Mathew ‘Judge’ Brand, director of talent management at Evolved Talent Agency, which specialises in representing esports professionals, online content creators and influencers, said the removal of the subsidy was “not a surprise”. “The wider industry knew that Riot was not going to hold hands with the organisations forever, and this expense would ultimately fall to the clubs to afford,” he said.
Brand, however, was surprised by Riot’s decision to remove the minimum salary requirement for players. “I’ll be curious to see how this plays out with the players especially because we are entering the free agency period following Worlds,” Brand said. “No doubt there will be organisations that will look to dip below that previous minimum where possible in order to readjust, even if that is just one or two players on their roster.”
Another member of the Australian esports scene with prior dealings with Riot Oceania and professional League, said the news would have a huge impact on the viability of funding Australian League teams. “[Organisations] in Australia are so reliant on sponsors for revenue as it is, it will not be viable for the [organisations] long term … I think you’re going to see some divestment over the course of the next few months which is going to send the esports scene back significantly.”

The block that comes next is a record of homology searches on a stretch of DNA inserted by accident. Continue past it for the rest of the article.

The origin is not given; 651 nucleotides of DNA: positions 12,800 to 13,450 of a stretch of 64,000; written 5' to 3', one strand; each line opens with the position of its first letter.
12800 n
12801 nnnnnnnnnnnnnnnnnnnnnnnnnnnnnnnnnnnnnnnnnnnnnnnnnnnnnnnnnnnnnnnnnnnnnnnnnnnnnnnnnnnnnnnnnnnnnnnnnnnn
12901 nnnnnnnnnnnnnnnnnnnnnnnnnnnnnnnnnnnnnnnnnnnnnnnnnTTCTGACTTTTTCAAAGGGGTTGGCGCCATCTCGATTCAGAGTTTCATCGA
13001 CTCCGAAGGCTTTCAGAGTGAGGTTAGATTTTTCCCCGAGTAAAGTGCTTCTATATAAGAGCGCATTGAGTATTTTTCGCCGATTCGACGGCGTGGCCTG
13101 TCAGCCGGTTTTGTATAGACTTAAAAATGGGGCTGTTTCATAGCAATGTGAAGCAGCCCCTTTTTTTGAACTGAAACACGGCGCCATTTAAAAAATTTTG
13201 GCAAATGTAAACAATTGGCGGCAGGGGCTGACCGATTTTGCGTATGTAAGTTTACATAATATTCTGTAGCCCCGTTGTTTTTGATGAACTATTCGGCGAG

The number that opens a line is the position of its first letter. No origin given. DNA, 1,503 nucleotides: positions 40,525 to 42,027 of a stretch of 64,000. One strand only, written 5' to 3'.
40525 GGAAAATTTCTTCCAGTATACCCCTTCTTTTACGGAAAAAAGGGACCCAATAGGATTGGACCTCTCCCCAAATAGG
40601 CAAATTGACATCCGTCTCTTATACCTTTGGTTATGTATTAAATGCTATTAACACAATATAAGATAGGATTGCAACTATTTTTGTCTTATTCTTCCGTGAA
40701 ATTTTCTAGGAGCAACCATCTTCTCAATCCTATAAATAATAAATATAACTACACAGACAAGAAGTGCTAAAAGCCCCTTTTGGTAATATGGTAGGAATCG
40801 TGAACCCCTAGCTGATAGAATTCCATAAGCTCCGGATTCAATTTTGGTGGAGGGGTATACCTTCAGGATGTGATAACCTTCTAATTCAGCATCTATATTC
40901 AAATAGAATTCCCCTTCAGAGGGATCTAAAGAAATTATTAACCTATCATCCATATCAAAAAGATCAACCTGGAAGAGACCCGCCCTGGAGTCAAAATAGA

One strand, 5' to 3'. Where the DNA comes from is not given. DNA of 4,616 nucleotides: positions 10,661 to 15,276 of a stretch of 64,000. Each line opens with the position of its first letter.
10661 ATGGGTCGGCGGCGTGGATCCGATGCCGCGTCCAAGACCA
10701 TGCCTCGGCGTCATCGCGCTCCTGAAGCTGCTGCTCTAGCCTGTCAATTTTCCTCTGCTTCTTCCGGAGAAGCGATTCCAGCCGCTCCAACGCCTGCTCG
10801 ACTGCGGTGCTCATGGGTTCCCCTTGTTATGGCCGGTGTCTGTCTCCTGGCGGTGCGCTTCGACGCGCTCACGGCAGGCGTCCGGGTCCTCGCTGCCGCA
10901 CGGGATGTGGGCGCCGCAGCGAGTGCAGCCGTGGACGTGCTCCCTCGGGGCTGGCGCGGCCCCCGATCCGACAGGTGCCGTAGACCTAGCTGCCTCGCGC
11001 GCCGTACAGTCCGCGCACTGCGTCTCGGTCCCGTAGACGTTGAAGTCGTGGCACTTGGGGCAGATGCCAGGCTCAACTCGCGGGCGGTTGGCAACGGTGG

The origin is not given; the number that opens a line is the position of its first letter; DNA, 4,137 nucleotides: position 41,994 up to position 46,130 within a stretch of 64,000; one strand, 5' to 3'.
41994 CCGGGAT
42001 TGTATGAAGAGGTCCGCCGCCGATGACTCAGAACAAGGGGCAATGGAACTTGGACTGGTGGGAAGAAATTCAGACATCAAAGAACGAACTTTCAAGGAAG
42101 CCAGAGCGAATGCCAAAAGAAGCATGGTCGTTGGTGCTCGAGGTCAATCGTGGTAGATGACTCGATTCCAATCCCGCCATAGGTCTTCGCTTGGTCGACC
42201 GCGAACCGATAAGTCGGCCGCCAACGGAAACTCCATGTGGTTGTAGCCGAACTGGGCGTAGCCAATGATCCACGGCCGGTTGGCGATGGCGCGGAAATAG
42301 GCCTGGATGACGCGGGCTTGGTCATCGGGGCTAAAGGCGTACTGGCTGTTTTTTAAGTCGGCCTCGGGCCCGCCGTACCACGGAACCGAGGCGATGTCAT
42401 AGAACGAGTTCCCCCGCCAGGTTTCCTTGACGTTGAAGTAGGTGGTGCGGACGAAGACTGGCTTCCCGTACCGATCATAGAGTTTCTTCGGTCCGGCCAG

A veteran of Australian esports who works with professional teams and other esports stakeholders, but is not directly involved with the OPL, said funding for League in Australia had gotten more difficult and the news was disappointing but “not surprising”. “This is just reflective of the continued challenges we’re seeing locally. I really feel for the players, first and foremost. It’s awful.”
Evolved Talent’s Brand believed that Riot’s decision to scrap the subsidy, however, wouldn’t affect long-term confidence in Riot Oceania or League, due to the game’s “regular broadcasting, quality content and a stable infrastructure”.
“We will see changes across the playerbase and potentially some players leaving the game as salaries drop compared to past seasons, which might make way for the next talent to come up,” Brand said.
Are you affected, know someone in League who is, or work with one of the teams impacted? You can reach out anonymously here, via Discord or Signal.
This report would not have been possible without the help of Hayley Williams.